Taekwon-Do demonstration team members from North Korean and South Korea,
after performing together under the slogan: "Peace is more precious than triumph".

Taekwondo has also been used specifically for diplomacy between North Korean and South Korea. “The most prominent of these occurred in 2018 and 2019 when a series of joint performances with ROK and DPRK taekwondo demonstration teams were held across the ROK. These demonstrations led to other joint performances at a pre-opening ceremony of the 2019 PyeongChang Winter Olympic Games in the ROK and at taekwondo facilities in the DPRK. These performances initiated a renewed interest in dialogue between the DPRK and ROK as well as the DPRK and the US. A series of summits followed between the leaders of these three adversaries stuck in a 70-year long stalemate.” (Johnson & Lewis, 2020). Of course, there are limits to the success of these endeavours. Figuratively speaking, taekwondo was able to kick open the doors for peace talks, but the political leaders were not able to maintain the momentum of these peace negotiations. Unfortunately, taekwondo could not kick through the complicated obstacles of geopolitics. 

The Olympic Games provides an opportunity for athletes, sometimes even from antagonistic nations, to come together in a spirit of sportsmanship. Similarly, there are martial arts sporting events that do the same. The Asian Games, which after the Olympic Games is the biggest global sporting event, contains several combative sports beyond those that are in the Olympic Games. While the Olympic Games includes archery, boxing, fencing, judo, and taekwondo, the Asian Games also includes jujitsu, karate, and wushu. Other events like the International Martial Art Games and the numerous world championships of the many martial arts organizations around the world create liminal spaces for people to come together in a spirit of comradery. There are few other scenarios other than at such sporting events where people from antagonistic countries can come together, mingle and even become friends—all because of their shared love for their sport and martial arts.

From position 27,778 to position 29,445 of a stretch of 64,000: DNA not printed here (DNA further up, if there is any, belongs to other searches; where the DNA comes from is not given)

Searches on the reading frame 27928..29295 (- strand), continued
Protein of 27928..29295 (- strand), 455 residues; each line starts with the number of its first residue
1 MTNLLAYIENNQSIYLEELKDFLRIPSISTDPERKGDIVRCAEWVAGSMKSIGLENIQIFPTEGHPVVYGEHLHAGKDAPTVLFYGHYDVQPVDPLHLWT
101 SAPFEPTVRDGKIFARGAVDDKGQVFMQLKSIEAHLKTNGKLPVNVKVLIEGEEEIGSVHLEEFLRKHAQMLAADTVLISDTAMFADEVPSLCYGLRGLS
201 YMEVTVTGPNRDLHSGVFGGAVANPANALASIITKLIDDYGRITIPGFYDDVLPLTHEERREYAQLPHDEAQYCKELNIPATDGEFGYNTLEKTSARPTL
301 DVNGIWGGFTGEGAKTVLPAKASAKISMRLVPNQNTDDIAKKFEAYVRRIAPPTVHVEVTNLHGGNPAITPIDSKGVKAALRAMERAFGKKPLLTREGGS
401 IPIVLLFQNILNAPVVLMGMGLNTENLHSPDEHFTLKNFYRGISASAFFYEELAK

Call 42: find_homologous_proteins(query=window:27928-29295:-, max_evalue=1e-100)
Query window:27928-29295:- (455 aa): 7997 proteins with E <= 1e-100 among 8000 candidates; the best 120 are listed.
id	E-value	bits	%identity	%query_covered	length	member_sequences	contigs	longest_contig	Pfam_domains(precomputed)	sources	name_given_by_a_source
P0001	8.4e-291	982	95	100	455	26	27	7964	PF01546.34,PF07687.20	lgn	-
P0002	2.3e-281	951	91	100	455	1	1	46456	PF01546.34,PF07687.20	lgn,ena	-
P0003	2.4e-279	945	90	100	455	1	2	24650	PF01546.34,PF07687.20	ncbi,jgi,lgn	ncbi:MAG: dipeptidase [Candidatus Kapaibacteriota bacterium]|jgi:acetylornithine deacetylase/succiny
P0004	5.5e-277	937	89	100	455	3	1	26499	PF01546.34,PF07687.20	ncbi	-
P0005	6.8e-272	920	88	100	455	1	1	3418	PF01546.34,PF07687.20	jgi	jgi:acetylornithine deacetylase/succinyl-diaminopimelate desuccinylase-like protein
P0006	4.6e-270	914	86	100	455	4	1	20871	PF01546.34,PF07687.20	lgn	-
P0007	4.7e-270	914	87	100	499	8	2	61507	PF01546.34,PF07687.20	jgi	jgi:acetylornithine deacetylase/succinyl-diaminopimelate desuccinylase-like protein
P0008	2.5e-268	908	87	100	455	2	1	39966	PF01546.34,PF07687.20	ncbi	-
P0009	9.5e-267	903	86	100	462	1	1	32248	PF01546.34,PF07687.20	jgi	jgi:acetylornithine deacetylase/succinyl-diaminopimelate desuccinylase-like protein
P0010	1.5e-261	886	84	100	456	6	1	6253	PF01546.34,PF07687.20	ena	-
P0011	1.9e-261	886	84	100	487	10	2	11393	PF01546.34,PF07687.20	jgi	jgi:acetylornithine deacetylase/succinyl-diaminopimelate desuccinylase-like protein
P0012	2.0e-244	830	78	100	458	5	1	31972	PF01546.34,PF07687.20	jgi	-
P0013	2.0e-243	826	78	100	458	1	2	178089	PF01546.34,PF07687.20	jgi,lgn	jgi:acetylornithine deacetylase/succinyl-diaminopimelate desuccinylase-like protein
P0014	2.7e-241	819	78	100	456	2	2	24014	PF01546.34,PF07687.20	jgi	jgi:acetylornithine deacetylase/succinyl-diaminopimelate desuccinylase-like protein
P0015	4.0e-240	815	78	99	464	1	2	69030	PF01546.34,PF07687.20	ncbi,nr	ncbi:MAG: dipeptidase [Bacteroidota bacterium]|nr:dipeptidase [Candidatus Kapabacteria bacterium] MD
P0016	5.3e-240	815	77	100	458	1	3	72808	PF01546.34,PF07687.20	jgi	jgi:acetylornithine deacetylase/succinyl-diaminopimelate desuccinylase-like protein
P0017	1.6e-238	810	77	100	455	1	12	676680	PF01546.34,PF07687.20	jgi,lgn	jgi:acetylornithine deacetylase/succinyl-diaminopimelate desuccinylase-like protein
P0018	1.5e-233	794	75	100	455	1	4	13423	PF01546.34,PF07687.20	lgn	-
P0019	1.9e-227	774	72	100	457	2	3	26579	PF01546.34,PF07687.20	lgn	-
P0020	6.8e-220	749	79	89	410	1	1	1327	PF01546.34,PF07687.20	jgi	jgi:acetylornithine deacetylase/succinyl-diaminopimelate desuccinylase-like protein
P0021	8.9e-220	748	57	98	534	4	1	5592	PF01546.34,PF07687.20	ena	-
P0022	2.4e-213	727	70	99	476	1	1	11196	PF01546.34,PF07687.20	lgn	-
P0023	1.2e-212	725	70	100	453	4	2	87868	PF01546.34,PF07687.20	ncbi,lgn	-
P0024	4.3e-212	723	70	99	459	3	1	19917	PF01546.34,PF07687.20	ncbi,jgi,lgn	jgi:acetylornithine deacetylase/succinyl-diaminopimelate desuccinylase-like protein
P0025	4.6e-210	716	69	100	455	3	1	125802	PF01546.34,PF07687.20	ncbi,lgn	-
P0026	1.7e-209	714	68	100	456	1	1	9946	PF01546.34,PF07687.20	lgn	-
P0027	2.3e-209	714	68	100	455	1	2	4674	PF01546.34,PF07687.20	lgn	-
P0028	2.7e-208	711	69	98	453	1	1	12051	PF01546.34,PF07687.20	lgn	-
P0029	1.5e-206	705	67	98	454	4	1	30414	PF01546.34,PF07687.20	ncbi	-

Russian and Ukrainian Taekwon-Do practitioners
sitting side-by-side at a Taekwon-Do Championship.
(Photo source unknown.)